Monthly Archives: June 2012

Crochet Monsters

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I saw these crochet monsters on pinterest and pinned them as an idea for a gift for our niece. I’m not going to re-write this tutorial, because there is an excellent one written here: http://craftyiscool.blogspot.com/2011/01/wanna-make-monster.html, which means I didn’t take in-the-process pictures.

However, I wanted to share my little monster creations! And clarify (hopefully) one of the steps that I thought was a little confusing. This is a GREAT remnant buster.

You’re basically going to crochet in the round (roughly 3 rounds of increases, depending on the weight of your yarn, how tightly you crochet, and how large you want your monster to be), then maintain that size for however many rounds get your monster to the height you desire.

This was my first monster, which is pretty small compared to a few later ones:

My (nice) little monster!

You will need:

H hook (or similar size)

Yarn (the yellow girl is leftover baby Bernat yarn)

White (or color of your choice) felt for the eyes

Safety eyes (I found these on etsy, they have an anchor on the back to keep them from coming off)

A yarn needle (for sewing your top and bottom together)

Stuffing (aka Polyfil or similar)

Black and white thread for making a mouth (the tutorial says embroidery thread, which might work better, but I used regular sewing thread I already had on hand).

Fabric/craft glue

I crocheted 3 increasing rounds, and about 9 maintaining (single crochet only) rounds for the height. The small weight of this yarn means that she is small, too. Then, you’ll start a new round (same amount of increases) but stop at the last increase and use this disc as your bottom. Leave a long-ish tail on the disk, as you will use this to sew together the two pieces.

Before you start sewing, cut out the felt eyes (or eye!) how you want them. You will need to make a small slit in the felt to put the safety eye post through. Now place your safety eyes (with felt attached) where you want them- the safety washer for the back takes some force to snap on.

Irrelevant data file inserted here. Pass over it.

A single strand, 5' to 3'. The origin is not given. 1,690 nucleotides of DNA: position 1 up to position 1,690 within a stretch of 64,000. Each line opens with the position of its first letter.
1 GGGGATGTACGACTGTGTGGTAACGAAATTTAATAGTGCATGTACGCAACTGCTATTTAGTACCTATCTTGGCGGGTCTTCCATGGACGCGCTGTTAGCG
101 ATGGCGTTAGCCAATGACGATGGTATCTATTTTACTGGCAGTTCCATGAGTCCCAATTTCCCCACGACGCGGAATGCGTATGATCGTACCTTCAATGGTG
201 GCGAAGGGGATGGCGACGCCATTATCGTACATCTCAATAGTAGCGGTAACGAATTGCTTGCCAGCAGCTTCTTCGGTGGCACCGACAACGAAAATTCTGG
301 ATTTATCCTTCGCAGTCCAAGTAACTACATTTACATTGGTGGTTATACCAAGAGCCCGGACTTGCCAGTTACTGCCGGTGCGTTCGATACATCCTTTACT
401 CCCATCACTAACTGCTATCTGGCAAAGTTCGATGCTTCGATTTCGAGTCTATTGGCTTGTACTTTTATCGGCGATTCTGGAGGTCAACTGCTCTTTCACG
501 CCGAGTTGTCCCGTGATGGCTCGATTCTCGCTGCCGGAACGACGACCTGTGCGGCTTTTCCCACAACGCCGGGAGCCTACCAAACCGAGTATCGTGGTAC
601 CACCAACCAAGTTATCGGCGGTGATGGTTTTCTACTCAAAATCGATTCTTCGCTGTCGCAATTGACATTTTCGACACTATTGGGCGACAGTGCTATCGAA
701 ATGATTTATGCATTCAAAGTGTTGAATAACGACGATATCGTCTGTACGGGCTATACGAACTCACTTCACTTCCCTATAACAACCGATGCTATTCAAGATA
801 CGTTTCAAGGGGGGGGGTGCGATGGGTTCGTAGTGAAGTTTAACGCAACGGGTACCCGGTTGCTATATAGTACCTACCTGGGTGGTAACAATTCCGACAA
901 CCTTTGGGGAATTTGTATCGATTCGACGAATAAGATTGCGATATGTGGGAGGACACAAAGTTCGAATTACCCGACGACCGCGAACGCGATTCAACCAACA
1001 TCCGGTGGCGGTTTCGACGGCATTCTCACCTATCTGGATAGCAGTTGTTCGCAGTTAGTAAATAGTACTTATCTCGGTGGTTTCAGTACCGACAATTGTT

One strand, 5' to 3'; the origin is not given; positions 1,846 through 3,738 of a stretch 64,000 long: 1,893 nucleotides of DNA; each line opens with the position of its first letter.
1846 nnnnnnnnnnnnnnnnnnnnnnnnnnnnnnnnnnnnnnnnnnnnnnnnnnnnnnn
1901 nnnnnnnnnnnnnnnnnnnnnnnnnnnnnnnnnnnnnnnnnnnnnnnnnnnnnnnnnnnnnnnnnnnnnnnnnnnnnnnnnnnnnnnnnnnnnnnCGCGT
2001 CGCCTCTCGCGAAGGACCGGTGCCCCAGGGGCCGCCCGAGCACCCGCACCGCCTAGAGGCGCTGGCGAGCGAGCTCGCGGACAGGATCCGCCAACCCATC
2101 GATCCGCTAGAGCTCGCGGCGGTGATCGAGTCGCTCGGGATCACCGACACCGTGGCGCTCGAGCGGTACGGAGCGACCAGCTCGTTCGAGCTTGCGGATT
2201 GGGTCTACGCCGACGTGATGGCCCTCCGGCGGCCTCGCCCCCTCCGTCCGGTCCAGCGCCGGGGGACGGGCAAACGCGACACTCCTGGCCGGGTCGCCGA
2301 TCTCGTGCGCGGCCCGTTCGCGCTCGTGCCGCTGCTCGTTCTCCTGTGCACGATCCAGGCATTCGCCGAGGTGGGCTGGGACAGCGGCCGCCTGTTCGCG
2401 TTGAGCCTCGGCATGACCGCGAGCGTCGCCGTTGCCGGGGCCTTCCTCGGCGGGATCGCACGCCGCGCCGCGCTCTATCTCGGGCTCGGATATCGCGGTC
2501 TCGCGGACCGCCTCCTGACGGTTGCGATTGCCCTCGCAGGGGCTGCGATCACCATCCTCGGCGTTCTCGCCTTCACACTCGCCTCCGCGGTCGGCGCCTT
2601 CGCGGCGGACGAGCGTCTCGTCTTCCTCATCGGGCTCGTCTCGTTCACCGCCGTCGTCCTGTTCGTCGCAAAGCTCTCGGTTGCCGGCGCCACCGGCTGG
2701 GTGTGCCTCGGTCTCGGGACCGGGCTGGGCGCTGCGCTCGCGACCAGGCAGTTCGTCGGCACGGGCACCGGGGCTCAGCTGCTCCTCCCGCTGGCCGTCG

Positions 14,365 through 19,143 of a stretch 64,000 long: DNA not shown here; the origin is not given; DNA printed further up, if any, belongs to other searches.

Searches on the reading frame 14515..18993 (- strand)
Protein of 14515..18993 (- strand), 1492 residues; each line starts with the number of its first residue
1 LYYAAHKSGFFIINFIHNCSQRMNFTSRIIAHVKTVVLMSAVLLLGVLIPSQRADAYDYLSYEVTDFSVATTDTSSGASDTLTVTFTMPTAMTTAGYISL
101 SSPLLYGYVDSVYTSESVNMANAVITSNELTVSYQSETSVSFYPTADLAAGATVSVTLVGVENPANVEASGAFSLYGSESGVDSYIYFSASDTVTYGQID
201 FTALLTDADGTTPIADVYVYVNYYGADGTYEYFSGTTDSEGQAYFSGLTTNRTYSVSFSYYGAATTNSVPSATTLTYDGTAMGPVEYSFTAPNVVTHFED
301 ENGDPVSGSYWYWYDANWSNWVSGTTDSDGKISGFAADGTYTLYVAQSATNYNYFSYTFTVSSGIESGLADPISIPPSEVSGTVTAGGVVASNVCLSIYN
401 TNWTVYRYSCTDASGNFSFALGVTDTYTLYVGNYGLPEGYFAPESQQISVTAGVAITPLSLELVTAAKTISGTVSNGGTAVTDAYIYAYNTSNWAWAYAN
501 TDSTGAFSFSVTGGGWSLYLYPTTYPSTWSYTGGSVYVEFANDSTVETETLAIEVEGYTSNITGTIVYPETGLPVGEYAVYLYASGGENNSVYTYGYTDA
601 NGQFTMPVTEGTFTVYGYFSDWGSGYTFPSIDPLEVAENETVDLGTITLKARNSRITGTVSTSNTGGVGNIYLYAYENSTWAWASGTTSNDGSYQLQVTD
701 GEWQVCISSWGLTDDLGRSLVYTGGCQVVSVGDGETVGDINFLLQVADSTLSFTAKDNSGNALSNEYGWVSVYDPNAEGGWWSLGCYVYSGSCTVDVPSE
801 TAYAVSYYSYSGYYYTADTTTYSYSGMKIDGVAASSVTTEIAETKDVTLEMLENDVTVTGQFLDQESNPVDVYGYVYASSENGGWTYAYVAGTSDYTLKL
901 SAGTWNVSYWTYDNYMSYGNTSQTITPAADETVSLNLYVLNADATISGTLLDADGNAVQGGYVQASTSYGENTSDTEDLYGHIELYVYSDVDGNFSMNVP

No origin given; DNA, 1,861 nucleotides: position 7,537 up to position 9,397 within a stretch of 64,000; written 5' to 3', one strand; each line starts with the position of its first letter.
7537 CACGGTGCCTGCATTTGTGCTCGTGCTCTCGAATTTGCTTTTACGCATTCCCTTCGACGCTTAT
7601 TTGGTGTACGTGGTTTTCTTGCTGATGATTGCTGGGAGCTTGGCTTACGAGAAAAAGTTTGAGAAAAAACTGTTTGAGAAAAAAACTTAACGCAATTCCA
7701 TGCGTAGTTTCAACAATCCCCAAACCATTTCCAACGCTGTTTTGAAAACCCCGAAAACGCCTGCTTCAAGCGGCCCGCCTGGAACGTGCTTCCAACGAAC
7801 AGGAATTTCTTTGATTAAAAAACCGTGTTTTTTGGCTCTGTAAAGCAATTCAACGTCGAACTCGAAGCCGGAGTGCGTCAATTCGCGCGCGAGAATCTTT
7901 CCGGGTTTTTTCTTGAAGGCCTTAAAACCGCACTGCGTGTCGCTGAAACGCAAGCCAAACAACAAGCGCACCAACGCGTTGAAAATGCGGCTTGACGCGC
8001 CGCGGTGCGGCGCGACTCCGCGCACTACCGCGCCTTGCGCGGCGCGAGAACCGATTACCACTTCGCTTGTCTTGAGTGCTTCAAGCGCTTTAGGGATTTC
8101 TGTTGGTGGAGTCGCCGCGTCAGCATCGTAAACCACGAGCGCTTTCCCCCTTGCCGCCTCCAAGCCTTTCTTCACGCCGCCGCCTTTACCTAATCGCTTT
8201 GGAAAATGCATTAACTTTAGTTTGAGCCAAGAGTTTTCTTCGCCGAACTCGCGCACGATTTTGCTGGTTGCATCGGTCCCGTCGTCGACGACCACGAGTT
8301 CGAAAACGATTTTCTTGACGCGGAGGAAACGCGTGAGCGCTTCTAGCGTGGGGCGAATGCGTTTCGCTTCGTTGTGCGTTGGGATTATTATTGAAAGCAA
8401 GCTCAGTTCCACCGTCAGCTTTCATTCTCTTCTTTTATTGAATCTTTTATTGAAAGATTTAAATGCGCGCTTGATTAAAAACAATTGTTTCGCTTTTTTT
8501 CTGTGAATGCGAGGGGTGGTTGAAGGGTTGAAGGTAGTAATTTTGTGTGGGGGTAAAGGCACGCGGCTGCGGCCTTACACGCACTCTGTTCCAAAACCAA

Now, sew your two pieces together [If you need a visual on how to sew the two piece together, which is where I got a little confused but just winged it, you can view this tutorial here which has great pictures: http://www.planetjune.com/blog/joining-amigurumi/%5D

Just like making a pillow, you don’t want to completely sew your two pieces together just yet- sew most of the way and leave a gap big enough to stuff with stuffing. Once stuffed, finish sewing the two pieces together.

Last, you’ll sew the mouth. It was hard to get the lines straight at first but I got the hang of it as I practiced- there wasn’t a lot of instruction on this part. I made the thread as if I were mending something by hand (regular sewing needle), and put it through the hole part of my crochet stitch- repeat in about 2 stitches at a time (more than that, and there’s a lot of room for the thread to pull as a little one is playing with their monster) – and since I used regular thread I had to back track several times to make it thick enough to really see the mouth.

Square tooth!

After you’ve put your guy together, you can add details- teeth, a bow, etc. You will also want to use your glue to secure the outer (felt) part of the eye down. I used the same stuff to secure the teeth, though I don’t feel confident in their sticking power. I may try some white thread to make sure it stays.

Oh hey! I’m just a friendly monster.

I made this green guy out of some variegated sugar n’ creme 100% cotton yarn that the dog had unraveled. He’s probably my favorite so far.

The whole monster crew (so far).

I’m ready to make some more!

DIY Racerback Workout Shirt – No Sew!

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Saw this idea on Pinterest the other day, and for those of your who don’t have a sewing machine, this involved no sewing of any kind! I’m still shocked this took me about 8 minutes, because I’m that person to whom the term “easy project” does not apply, because no matter what it is somehow it takes me hours longer than everyone else.

Which has instructions, but also provided a link to even BETTER instructions for someone like me, courtesy of Rabbit food for my Bunny Teeth:

All picture instructions (but not the Ikea kind)? YES PLEASE!

Look, a seriously pitted out shirt I used for hiking and kayaking. I almost threw it away 3 weeks ago when I was purging things that have become too big, but I like the design and couldn’t part with it, so it was relegated to the painting/crafting section of my closet.

Cut it up.

Cut the back a bit lower than the front, in more of a V shape.

Use the strip you cut off the bottom to wrap/knot/otherwise tie your straps together. I also cut the neckline a bit bigger from the side like this, to make sure it was even.

That’s it! Seriously. Now go get ripped.

I’m definitely going to make a few more of this and make the large number of useless/mostly unworn tshirts I have, useful again! Tshirts can have a life after college after all! I love recycling.